Casting Out Eden

The story of Adam, Eve, and Eden from the first three chapters of Genesis from the Hebrew Scriptures is, first and foremost, a story for the ages.  It's a story that is for every time, every history. 

What I mean by this is that it's one of many stories from the Bible that, while it ought not to be believed to be literally true, should be taken literally in its meaning and overall purpose. 

To do otherwise cheapens the story, in my opinion.  

Even St. Augustine believed that to assume that these first chapters in Genesis were a blueprint for how all things came into being was a disservice to the Gospel.  

He essentially believed it was a metaphor, a universal truth that instructed human beings on what life was like when it's lived outside of a relationship with God. 

In other words, this story is our story.  Every day we have an opportunity to choose new life and abundance over a life of scarcity, which comes from believing we know best how to live our lives on our own terms. 

Recently, I read a beautiful and challenging passage from a book by John Koenig, which took on the story of Eden from a unique perspective.  In Koenig's opinion, humans weren't cast out of Eden; they cast out Eden from themselves:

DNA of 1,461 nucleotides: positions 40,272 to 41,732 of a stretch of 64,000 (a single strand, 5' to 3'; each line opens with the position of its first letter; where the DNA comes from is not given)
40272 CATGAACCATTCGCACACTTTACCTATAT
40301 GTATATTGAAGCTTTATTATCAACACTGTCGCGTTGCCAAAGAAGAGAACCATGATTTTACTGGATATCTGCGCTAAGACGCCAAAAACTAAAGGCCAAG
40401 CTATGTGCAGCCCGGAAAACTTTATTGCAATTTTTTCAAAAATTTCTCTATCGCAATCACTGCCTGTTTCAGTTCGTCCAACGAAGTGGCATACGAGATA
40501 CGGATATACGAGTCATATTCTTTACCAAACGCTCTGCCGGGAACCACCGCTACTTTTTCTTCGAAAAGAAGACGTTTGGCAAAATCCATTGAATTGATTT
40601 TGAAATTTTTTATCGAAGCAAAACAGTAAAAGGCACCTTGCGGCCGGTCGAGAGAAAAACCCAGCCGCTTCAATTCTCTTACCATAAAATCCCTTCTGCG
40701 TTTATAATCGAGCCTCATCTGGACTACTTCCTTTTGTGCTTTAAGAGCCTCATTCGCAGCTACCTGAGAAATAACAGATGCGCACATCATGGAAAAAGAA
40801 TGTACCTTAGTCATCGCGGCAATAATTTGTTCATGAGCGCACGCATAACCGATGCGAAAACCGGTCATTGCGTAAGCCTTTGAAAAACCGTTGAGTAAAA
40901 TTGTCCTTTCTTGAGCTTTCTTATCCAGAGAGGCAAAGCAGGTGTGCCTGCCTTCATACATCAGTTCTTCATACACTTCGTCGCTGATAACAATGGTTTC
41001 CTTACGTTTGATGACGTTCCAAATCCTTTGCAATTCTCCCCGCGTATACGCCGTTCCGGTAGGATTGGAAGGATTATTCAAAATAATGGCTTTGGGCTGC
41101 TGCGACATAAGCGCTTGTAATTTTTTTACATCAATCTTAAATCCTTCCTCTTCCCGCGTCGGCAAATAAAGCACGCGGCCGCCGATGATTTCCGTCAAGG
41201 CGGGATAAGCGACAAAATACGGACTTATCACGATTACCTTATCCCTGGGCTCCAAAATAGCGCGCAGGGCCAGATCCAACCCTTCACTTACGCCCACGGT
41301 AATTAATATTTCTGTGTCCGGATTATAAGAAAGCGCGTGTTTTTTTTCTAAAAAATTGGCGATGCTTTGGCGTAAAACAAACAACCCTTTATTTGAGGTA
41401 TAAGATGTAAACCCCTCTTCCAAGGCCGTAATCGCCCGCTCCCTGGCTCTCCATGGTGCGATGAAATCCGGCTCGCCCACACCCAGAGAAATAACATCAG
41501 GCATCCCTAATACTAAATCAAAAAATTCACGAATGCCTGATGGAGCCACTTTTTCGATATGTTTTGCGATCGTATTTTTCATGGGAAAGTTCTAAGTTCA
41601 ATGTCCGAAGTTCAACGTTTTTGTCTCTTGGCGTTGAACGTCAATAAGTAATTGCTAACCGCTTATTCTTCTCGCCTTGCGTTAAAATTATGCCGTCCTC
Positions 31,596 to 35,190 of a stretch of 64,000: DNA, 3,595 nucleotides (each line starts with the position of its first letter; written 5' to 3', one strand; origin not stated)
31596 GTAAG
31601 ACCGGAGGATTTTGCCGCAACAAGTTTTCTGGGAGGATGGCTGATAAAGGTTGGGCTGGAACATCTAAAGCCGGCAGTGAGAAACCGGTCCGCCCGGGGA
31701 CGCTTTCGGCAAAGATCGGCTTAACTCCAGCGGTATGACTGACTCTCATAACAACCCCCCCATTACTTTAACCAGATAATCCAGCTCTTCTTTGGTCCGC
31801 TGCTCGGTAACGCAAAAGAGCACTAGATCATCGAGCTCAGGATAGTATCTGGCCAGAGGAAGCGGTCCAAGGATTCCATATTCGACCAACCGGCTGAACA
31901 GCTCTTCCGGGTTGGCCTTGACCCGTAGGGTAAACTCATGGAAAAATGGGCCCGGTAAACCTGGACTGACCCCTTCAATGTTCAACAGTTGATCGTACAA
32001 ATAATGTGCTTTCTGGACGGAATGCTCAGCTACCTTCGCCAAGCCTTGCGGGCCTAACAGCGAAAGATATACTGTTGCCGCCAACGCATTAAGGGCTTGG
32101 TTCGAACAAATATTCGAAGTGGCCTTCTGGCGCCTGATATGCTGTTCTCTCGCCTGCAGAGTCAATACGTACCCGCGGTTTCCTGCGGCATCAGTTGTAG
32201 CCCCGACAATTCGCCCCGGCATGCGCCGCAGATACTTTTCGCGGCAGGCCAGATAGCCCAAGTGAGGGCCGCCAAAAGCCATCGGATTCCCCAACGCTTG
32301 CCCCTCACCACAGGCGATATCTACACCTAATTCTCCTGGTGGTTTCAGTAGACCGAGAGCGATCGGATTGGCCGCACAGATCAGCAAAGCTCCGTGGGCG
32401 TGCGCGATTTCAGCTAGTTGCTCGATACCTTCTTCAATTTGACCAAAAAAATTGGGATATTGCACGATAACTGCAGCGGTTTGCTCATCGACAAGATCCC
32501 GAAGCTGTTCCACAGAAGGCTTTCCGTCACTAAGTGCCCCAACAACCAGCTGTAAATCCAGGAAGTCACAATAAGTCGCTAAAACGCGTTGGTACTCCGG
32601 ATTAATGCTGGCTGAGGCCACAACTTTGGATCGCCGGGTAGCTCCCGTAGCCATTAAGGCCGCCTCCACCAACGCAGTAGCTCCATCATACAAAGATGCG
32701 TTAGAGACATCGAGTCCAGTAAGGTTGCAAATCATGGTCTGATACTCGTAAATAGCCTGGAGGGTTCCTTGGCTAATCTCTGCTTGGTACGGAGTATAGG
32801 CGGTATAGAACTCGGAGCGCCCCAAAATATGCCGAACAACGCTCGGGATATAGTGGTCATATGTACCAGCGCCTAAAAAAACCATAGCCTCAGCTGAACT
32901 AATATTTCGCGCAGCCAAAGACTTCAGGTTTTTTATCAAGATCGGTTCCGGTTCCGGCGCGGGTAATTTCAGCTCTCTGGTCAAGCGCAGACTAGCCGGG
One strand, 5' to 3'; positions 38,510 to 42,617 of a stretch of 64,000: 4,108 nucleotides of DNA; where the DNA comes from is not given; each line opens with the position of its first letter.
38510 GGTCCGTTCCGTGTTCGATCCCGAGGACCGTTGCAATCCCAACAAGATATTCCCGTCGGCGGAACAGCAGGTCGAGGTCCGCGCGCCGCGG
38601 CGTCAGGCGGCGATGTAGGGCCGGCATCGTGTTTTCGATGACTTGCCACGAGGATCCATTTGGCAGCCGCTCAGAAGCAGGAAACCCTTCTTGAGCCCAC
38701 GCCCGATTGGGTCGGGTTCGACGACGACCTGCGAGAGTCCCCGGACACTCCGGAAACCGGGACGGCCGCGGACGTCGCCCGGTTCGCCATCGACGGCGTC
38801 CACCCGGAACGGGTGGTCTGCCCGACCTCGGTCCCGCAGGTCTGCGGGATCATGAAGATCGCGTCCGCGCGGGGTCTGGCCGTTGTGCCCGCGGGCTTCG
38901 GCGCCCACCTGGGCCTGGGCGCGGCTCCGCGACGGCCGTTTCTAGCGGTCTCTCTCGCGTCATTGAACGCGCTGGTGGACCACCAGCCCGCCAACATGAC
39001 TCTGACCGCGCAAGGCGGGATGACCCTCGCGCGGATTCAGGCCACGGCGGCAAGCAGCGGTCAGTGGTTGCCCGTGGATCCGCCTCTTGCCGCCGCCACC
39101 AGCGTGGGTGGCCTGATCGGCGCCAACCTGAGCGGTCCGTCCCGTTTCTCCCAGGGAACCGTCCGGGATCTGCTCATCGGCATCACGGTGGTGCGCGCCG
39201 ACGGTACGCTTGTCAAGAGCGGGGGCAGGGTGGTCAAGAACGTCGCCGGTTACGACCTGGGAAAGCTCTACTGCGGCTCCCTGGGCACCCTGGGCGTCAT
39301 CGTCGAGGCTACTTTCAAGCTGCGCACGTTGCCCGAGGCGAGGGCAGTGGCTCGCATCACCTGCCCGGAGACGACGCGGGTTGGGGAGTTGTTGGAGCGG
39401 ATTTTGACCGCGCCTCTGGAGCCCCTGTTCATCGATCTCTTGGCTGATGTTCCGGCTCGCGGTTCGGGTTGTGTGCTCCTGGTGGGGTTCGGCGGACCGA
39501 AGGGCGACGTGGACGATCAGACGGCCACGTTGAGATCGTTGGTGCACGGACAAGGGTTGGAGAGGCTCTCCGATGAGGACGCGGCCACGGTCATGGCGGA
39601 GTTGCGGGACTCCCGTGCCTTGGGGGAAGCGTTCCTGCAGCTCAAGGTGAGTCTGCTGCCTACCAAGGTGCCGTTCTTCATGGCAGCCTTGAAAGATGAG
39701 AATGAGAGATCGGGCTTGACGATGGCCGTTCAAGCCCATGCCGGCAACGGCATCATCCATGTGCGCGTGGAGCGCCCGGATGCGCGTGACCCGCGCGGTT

We need to believe in the fall from Eden.  We need to believe that we corrupted a place that had always been pure.  But maybe all along, we had the story backward.  Maybe we were the ones who cast out the jungle, who stripped it naked, and tried to teach it good and evil, breaking it down into pieces that served a purpose.  We couldn't handle the true state of nature--the overwhelming chaos, the corruption and the mutations, the fluidity of interconnections and the fecundity of the soil, where nothing is pure, where life and death are intertwined.  So we decided to turn away, barricading ourselves in a walled garden. 

Koenig paints a picture of the world as a place created with all the beauty of chaos and the potential for change.  It is wild, fluid, and imbued with the eternal rhythm of dying and rising. 

And this has always been too much for us.  Like Adam and Eve, we think we can tame Creation (and God) and bend it to our will.  And in so doing, we wall ourselves apart from Eden and God's purposes and desires for us.

We also do this in our own lives when we believe that we can control our outcomes and be masters of our respective fates.  When we do this, we want to become gods instead of surrendering our lives to God.  

But when we surrender to the universal rhythms of dying and rising in Creation, we draw closer to God, and the walls we created fall away to reveal the true meaning of Eden, which is a recognition of the Divine imprint not only in Creation but also within us. 

May this recognition be clear to you today and every day.  And may the grace and peace of our Lord Jesus Christ be with you now and always. Amen.  


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